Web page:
There was a recent wave of applause for the father who created the X Plan to help his teens get out of any uncomfortable situation, while still saving face in front of their peers.
As a mom of two teens, a tween and a kindergartener who will be a teen soon enough, I actively hunt for tools to add to my parenting toolbox. The X Plan is a great one.
It is like the lifesaving Stop-Drop-And-Roll mantra for elementary students. You hope they don’t have to use it but it needs to be in place in case they ever do.
So what’s the catch? The X Plan will only be effective if we do our part as parents. And our role is just as important as that of our teenagers.
Discuss the X Plan as a Family
Click here for a full description of the X Plan created by the hero dad named Bert Fulks. Spend time discussing it as a family.
The back story is that Fulks discovered that every teenager he worked with wished they had an escape plan at least once. And many faced huge regrets because they did not. He wanted to see that change for his own children and others, so he is asking parents to spread the word about this simple plan. Once a teen texts a family member the letter ‘X’, their calm, smooth rescue will be activated.
In order for the X plan to work, we need to be accessible to our teenagers. Anytime. No matter the situation they find themselves in, they need to be able to reach us night or day. Keep the phone charged and close by whenever your teen is out.
Of course – the assumption is that they will do the same. But that may not be worth mentioning since teens are more likely to forget to put pants on than to forget to take their devices with them.
Follow the Commitment
The commitment states that there will be no questions asked after the teen has reached out for help. No matter where they are, or who they are with, parents will simply pick them up and head home.
Will this be the hardest step in the process? Absolutely. But if our teens can’t trust us to keep our end of the deal, they will not reach out for help the next time.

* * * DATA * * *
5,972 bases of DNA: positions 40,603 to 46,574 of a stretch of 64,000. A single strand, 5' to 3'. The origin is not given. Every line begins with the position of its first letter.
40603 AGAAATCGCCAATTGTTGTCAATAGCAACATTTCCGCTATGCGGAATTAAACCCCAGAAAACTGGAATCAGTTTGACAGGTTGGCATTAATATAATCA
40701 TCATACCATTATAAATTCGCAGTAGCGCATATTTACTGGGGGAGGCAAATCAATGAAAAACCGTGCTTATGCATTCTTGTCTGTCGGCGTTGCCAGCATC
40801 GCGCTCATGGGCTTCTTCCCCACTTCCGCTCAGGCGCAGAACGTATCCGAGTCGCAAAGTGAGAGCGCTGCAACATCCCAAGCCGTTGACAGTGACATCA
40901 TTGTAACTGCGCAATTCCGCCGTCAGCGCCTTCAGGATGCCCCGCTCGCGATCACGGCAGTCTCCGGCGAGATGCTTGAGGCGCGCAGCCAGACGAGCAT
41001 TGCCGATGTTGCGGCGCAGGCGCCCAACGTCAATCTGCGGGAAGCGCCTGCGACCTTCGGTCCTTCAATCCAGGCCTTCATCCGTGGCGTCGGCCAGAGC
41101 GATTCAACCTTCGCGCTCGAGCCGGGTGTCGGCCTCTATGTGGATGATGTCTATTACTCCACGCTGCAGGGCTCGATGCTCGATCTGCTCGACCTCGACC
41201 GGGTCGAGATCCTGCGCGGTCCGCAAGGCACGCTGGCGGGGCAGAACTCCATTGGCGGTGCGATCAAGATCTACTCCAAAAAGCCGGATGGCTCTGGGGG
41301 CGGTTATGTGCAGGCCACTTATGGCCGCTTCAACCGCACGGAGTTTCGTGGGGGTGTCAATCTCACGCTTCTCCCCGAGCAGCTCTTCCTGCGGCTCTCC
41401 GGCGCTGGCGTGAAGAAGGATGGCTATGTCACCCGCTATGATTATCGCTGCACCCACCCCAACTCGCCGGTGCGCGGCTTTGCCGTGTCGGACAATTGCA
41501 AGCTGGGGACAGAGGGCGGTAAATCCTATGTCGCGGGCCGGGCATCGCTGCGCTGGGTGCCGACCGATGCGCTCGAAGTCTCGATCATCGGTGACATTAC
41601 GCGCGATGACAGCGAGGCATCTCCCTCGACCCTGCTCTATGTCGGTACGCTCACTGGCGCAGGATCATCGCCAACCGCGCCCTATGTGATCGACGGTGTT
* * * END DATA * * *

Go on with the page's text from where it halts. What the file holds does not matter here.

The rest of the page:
And we want to remove all barriers that would prevent them from reaching out since even signaling for our help is very brave.
Even if our teens are going through a prickly stage, sending every vibe that we are the last people they want to talk to, we have to do our part to keep lines of communication open. I am learning that when my instinct is to pull away, that is a signal to lean in – in a casual, absolutely-not-awkward, chill Mama way, of course.
However tumultuous your relationship seems, do not give up.
High school students have told me they were grateful that their parents didn’t give up on them even though they knew they were hard to be around. And they later thanked the same parents they had resisted all of those years.
Laura Markham from Ahaparenting.com explains, “maintaining a 5 [positive interactions] to 1 [negative interaction] ratio is effective insurance to stay connected in every relationship, including between parents and teens.”
Connecting positively, even in small ways, will help our teenagers avoid situations requiring an escape plan. But if they do find themselves in need of the plan, reconnecting after the dust has settled is equally important.
Please help spread the word about this X Plan – and when you do, gently remind parents of their role in helping the plan succeed.
Have you set up a family system to give your children a way out, no matter what?